NOTE: As you saw earlier in this section, as of Java SE 5.0, the Integer class actually implements Comparable<Integer>. However, at runtime, all generic types are erased and the proxy is constructed with the class object for the raw Comparable class. The binarySearch method makes calls like this:

Because we filled the array with proxy objects, the compareTo calls call the invoke method of the Trace Handler class. That method prints the method name and parameters and then invokes compareTo on the wrapped Integer object.

Finally, at the end of the sample program, we call

The println method calls toString on the proxy object, and that call is also redirected to the invocation handler.

Here is the complete trace of a program run: 500.compareTo(288) 250.compareTo(288) 375.compareTo(288) 312.compareTo(288) 281.compareTo(288) 296.compareTo(288) 288.compareTo(288) 288.toString()

You can see how the binary search algorithm homes in on the key by cutting the search interval in half in every step. Note that the toString method is proxied even though it does not belong to the Comparable interface—as you will see in the next section, certain Object methods are always proxied.

Properties of Proxy Classes

Now that you have seen proxy classes in action, we want to go over some of their properties. Remember that proxy classes are created on the fly in a running program. However, once they are created, they are regular classes, just like any other classes in the virtual machine.

All proxy classes extend the class Proxy. A proxy class has only one instance field—the invocation handler, which is defined in the Proxy superclass. Any additional data that are required to carry out the proxy objects’ tasks must be stored in the invocation handler. For example, when we proxied Comparable objects in the program shown in Listing above, the TraceHandler wrapped the actual objects.

All proxy classes override the toString, equals, and hashCode methods of the Object class. Like all proxy methods, these methods simply call invoke on the invocation handler. The other methods of the Object class (such as clone and getClass) are not redefined.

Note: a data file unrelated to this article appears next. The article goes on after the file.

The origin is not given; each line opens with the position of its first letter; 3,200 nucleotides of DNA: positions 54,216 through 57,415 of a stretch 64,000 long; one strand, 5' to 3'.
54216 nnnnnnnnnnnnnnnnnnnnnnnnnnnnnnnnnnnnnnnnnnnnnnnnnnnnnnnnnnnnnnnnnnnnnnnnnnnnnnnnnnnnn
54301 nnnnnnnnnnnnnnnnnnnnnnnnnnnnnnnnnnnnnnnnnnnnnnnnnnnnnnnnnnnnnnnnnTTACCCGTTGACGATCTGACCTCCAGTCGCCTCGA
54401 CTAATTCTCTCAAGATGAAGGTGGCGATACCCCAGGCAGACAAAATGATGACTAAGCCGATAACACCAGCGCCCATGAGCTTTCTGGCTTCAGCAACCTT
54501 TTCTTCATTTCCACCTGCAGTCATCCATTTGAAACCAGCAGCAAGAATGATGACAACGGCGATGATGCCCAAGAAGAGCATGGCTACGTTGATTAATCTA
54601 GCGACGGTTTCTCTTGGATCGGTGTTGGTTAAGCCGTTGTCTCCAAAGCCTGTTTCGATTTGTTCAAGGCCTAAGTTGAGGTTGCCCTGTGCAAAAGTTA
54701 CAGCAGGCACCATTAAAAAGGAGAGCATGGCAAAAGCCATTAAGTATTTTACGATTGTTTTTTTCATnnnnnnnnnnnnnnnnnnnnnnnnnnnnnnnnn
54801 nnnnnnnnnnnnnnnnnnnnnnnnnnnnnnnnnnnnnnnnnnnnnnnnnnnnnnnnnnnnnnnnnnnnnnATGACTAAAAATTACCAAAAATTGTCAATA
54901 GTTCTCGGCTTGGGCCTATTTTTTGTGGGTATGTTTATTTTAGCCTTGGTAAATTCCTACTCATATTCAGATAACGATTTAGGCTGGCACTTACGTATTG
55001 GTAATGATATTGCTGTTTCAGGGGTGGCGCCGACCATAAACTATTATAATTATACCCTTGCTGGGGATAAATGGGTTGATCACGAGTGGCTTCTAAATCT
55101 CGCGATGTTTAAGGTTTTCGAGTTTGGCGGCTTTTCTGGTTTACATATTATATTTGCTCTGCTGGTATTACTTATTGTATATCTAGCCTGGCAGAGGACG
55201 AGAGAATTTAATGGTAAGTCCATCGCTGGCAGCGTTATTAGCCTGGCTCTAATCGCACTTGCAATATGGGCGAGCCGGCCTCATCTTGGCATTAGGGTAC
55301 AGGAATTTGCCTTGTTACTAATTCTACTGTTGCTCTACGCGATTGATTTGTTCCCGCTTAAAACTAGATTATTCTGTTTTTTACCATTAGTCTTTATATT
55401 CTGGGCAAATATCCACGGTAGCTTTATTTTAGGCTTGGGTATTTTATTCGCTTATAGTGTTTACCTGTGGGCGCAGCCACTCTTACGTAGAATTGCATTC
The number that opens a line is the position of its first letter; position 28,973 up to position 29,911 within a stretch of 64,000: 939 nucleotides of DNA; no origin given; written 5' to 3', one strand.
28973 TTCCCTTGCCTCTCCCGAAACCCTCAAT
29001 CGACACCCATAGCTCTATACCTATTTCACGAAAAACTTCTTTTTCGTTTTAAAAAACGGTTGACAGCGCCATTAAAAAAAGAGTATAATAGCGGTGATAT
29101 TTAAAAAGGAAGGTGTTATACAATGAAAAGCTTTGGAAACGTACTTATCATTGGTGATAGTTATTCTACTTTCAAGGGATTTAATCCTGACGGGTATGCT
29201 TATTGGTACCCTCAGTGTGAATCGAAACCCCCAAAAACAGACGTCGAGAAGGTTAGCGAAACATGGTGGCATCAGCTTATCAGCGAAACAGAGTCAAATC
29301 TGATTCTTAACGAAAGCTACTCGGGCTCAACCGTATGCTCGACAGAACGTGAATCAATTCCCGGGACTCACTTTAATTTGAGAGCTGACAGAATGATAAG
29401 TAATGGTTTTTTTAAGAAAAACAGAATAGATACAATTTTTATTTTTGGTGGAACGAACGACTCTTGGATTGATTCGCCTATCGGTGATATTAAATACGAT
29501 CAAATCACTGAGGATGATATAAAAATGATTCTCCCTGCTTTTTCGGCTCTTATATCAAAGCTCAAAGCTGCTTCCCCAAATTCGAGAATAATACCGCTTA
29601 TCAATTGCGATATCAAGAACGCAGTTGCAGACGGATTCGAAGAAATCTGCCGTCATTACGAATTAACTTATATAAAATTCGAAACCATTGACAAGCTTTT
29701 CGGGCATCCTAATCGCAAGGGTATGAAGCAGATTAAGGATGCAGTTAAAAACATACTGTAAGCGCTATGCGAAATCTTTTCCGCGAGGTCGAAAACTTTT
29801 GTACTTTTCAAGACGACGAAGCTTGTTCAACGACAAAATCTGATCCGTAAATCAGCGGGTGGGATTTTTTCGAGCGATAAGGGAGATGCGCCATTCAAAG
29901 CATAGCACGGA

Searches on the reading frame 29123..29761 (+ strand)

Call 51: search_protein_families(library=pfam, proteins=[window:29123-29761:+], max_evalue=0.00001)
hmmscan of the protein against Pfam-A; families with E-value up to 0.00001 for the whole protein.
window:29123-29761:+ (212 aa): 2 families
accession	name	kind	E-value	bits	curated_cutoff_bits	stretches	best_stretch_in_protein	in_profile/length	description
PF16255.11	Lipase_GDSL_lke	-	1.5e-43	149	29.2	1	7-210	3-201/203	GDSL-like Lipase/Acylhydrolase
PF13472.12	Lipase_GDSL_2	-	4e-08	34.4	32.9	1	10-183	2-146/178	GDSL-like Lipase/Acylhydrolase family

The names of proxy classes are not defined. The Proxy class in Sun’s virtual machine generates class names that begin with the string $Proxy.

There is only one proxy class for a particular class loader and ordered set of interfaces. That is, if you call the newProxyInstance method twice with the same class loader and interface array, then you get two objects of the same class. You can also obtain that class withthe getProxyClass method:

A proxy class is always public and final. If all interfaces that the proxy class implements are public, then the proxy class does not belong to any particular package. Otherwise, all non-public interfaces must belong to the same package, and then the proxy class also belongs to that package.

You can test whether a particular Class object represents a proxy class by calling the is ProxyClass method of the Proxy class.


  • Object invoke(Object proxy, Method method, Object[] args)
    define this method to contain the action that you want carried out whenever a method was invoked on the proxy object.
  • static Class getProxyClass(ClassLoader loader, Class[] interfaces)
    returns the proxy class that implements the given interfaces.
  • static Object newProxyInstance(ClassLoader loader, Class[] interfaces, InvocationHandler handler)
    constructs a new instance of the proxy class that implements the given interfaces.
  • All methods call the invoke method of the given handler object.

  • static boolean isProxyClass(Class c)
    returns true if c is a proxy class.

This ends our final section on the fundamentals of the Java programming language.

Interfaces and inner classes are concepts that you will encounter frequently. However, as we already mentioned, proxies are an advanced technique that is of interest mainly to tool builders, not application programmers. You are now ready to go on to learn about

graphics and user interfaces, starting with next section.